O'Reilly's patriot/pinhead dichotomy seems straightforward enough, but I quickly discovered a problem with it: into which camp do we lump Shaquille O'Neal, Kobe Bryant, and other people who are very good basketball players but wack rappers? I certainly hope that the Factor will address this pressing issue soon so I can know whether these pro athletes love their country or lack intelligence.

Sunday, February 15, 2009

Man, We Make Our Own Movies

I remember when I was about ten or eleven years old, I saw a copy of National Review sitting on the coffee table at my grandparents' house. The cover had a picture of John Wayne storming the sands of Iwo Jima, with a headline touting the "Best Conservative Movies of All Time."

Well, it looks like that particular cover article, like wars in Iraq and Presidents named Bush, are ideas so nice that NR's editors thought they should be done twice. And so, hot on the heels of the magazine's much-mocked list of the best conservative rock songs, there's been an long-awaited update to that ancient feature. Jesse at Pandagon has a good take on the silliness, and I think that I've gotten a handle on the criteria that would make a perfect conservative movie:

  • Have a character who grows and/or accomplishes things.
  • Be based on a fantasy novel.
  • Take place in a dystopian future.
  • Have the bravery to criticize such sacred cows as Michael Moore and Sean Penn.
  • Be a war movie about heroic revolutionaries.
  • Be a war movie that puts a positive spin on Vietnam.
  • Celebrate vigilantism.
  • Star Clint Eastwood.
  • End with bad guys getting punished.
I'm especially enamored of that last one. A Simple Plan makes the list on account of its "crime doesn't pay" message. By that token, you could include every film noir ever made, since [spoiler alert!] the crooks never get away with it.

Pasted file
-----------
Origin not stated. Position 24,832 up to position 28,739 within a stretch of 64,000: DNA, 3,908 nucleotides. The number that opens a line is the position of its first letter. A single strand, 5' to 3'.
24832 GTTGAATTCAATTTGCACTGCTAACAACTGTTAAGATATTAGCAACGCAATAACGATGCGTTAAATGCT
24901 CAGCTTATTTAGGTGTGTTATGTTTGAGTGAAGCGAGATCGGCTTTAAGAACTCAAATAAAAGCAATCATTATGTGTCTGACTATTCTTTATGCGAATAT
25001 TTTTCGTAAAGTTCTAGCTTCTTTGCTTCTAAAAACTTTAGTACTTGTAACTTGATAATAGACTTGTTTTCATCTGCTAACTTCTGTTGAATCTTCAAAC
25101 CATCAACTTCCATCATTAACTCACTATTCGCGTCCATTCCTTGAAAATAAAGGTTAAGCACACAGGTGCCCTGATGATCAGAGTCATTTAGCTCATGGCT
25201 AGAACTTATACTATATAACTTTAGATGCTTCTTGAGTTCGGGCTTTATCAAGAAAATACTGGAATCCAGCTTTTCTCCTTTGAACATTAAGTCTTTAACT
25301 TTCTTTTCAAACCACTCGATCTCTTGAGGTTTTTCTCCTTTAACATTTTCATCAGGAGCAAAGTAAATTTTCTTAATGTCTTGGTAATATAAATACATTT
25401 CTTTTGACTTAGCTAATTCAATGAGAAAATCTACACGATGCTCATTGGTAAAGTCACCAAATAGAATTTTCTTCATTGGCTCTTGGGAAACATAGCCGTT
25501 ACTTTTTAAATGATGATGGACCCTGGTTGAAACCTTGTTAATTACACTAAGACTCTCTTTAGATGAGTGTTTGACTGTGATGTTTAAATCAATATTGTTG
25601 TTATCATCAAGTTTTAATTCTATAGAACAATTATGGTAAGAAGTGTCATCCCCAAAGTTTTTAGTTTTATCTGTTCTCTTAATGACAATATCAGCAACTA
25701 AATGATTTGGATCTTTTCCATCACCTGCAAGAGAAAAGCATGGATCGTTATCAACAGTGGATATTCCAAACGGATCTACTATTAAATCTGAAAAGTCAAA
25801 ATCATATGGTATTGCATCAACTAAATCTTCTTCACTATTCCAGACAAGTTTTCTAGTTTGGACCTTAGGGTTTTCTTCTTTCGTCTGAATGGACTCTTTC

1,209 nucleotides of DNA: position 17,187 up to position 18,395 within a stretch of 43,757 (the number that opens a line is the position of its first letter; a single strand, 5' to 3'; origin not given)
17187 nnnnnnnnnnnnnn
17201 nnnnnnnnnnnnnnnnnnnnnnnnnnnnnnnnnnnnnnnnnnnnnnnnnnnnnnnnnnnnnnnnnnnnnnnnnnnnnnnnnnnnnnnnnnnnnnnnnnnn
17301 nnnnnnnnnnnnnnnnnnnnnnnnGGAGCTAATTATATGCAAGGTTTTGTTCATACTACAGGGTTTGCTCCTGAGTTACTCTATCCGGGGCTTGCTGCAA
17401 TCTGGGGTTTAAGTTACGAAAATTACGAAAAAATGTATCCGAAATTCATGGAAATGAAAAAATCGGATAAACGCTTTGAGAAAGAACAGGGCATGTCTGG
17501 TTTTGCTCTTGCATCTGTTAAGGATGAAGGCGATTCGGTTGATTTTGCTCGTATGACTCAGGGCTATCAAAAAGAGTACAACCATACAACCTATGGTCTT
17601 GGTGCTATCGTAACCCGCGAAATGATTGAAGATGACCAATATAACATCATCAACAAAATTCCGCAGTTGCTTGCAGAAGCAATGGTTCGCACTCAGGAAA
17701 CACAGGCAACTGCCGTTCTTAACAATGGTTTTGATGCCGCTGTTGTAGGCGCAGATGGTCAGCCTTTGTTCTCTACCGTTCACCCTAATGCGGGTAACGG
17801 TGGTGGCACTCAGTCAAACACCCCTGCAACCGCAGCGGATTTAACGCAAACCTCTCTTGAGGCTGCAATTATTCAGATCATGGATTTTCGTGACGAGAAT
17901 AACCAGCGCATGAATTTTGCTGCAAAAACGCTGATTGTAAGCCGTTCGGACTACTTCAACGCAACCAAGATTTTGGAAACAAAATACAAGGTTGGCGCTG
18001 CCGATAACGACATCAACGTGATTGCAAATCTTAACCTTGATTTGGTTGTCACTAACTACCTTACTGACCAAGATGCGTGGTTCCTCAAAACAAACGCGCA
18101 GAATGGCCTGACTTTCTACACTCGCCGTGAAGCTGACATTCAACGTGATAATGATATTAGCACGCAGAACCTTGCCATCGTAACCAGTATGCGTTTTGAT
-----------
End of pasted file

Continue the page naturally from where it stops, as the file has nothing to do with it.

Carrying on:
I must say, I'm glad I don't rely on the media I consume to reinforce my political beliefs. It's nice being able to watch a film, read a book, or listen to a song without wondering, "If these words, sounds, and images were granted suffrage, which candidates would they support?"

Thursday, February 12, 2009

Stump the Sussex Spaniel

I could totally win on that game show.

Wednesday, February 11, 2009

Fuck Art, Let's Fight

I'd probably be more interested in seeing The International if they just went ahead and changed the title to Clive Owen's Guggenheim Shootout.

Sunday, February 1, 2009

When Your Mind's Made Up, There No Point Trying to Change It

Hey, didja hear that Glen Hansard and Marketa Irglova have broken up? That's probably for the best (it seems like everyone is only now catching on to the fact that their pairing was sort of creepy, he being almost twice her age and all), but it does highlight an inherent danger in one of my favorite musical genres: duos who are also romantic couples. Attention Mates of State & Matt and Kim: please try to work through whatever problems you may have. (Not that I'm saying you have problems! I'm sure everything's just awesome! But if you need me to pitch in a few bucks for therapy or anything...)